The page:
by ALEC SMART
The new logo for the Inner West Council (IWC) has ruffled feathers across the inner-west region. Opponents criticise the text legibility and its significant costs, propounding that the public should have been more involved in the decision-making process, especially since ratepayers financed the project.
And, surprisingly, it cost $90,000 of inner-west ratepayers’ money to design the semi-legible font.
Yes, you read that right, $90,000 for some graphic design work.
On 3 Feb the new logo, an industrial-looking white ‘IW’ in a black circle, was added on the IWC’s Facebook page when they updated their profile picture, but there was no accompanying public announcement. Thereafter several Facebook users who posted derisory comments on the IWC’s profile page, mocking the new logo, found their posts deleted.
On Tues 11 Feb the IWC met for their fortnightly ordinary meeting where the issue of the new logo was added to the agenda by Councillor Julie Passas.
Her motion decreed: “That Council receive a full report on the new logo, name of the successful group or person, cost of the logo, meetings, staff time and other resources. Amount to be paid to the successful tender and who decided on the logo for our Council…
“Councillors have been sent a copy of the new Council logo and were told it was to be made public on the 3 February 2020. Please advise why Councillors were not given the opportunity to comment on or approve the new logo.”
However, the minutes of the 11 Feb meeting reveal it was dominated by other issues and councillors ran out of time to discuss Cr Passas’ motion, item number 16 C0220(1), which you’ll find if you scroll way down to page 95.
Meantime, a lively discussion on the new logo was being held across social media, particularly on Councillor John Stamolis’ Facebook page where ratepayers who financed it found plenty of time to review and respond.
Opinions were overwhelmingly disparaging.
Cr Stamolis told City Hub: “I initiated this whole debate on the logo on Monday morning with a Facebook post that’s now received over 20,000 viewers. From there it spun off to an ABC Poll, then another community group had a poll and [Newtown Greens MP] Jenny Leong also commented.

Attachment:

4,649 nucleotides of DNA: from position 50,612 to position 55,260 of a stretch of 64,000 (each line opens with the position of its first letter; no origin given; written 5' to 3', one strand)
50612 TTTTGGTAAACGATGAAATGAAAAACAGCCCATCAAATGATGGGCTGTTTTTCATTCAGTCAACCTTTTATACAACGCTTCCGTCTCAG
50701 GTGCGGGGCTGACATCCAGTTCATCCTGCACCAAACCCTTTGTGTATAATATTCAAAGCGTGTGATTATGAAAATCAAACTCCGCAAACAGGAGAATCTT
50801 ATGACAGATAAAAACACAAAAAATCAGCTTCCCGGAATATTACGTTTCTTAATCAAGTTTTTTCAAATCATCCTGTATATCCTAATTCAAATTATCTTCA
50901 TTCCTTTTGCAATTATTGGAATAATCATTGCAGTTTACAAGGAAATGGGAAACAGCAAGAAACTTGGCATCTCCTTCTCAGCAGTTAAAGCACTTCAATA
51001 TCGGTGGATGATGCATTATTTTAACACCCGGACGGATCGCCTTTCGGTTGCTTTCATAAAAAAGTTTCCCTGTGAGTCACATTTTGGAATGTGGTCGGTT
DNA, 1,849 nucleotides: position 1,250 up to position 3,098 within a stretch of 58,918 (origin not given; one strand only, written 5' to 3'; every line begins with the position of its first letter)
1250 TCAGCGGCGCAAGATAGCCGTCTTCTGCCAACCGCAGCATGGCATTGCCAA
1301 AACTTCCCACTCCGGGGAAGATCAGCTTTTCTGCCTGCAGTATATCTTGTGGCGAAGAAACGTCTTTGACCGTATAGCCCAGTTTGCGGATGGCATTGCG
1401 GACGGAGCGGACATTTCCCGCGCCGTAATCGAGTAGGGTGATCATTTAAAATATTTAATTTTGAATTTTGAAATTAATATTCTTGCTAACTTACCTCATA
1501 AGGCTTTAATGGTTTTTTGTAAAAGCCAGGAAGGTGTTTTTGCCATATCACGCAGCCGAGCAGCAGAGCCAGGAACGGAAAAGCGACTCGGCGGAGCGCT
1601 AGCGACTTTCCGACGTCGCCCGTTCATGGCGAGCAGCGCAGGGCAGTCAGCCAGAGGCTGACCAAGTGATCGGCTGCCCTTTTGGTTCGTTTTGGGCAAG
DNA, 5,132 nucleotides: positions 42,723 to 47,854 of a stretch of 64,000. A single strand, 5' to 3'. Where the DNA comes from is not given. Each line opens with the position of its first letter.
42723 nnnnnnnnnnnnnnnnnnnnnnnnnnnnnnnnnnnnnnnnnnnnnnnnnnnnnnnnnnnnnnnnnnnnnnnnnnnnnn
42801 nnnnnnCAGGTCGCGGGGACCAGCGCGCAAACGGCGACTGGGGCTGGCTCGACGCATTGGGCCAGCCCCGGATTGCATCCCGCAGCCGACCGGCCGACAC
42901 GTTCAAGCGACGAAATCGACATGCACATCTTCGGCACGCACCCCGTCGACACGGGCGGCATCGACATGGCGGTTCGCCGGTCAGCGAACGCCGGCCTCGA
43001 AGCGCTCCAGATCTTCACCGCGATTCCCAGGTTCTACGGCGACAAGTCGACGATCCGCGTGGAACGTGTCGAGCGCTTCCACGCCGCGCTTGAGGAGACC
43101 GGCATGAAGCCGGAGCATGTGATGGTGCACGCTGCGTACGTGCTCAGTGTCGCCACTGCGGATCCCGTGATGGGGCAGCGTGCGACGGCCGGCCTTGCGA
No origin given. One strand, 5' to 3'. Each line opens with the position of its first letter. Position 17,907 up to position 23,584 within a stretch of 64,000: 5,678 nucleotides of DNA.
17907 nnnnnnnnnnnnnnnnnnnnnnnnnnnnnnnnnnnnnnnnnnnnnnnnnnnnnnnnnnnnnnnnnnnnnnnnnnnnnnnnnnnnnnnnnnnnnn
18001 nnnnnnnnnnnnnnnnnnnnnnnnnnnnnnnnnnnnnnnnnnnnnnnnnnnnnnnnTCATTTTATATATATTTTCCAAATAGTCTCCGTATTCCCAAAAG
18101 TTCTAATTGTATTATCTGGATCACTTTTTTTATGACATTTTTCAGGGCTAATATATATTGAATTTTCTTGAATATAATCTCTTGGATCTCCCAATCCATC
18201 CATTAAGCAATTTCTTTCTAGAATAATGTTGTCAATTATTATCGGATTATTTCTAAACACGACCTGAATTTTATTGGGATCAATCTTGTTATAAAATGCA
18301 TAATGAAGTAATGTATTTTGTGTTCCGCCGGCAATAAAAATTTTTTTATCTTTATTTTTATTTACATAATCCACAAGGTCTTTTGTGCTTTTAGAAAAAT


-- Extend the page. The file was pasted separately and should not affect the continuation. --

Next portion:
“Three polls are showing that people just don’t like it. ABC show 60% against and this would include people outside the Inner West. If we look inside the Inner West, opposition is between 75% to 90% depending on which source you look at.”
Councillor Pauline Lockie also posted the new logo on her Facebook page on 11 Feb, similarly stoking considerable (albeit less) criticism.
The public comments on the two councillors’ Facebook posts range from…
… the serious:
“I can see the symbology in the type design, but overall it is a fail. it’s maybe trying to be edgy, but it already looks outdated.”
“Our LGA is among the most multi-cultural in the nation. Clarity of communication is paramount. This logo is barely decipherable for native English speakers. Try again.”
“Interesting concept but poorly executed. There are plenty of readable fonts similar to this you could have chosen to get the same effect.”
“Who else submitted designs? Was there a design competition?”
“It’s a ‘fun’ throwaway logo for something child-related, whereas council should be represented by something with a bit more gravitas.”
“’Mixed response’ is code for: ‘we got slammed for this pixelated awful design but we already paid for it, so we’re keeping it.’”
… to the hostile:
“What a complete pig’s breakfast. The graphic designer who put this together needs to be looking for a different career.”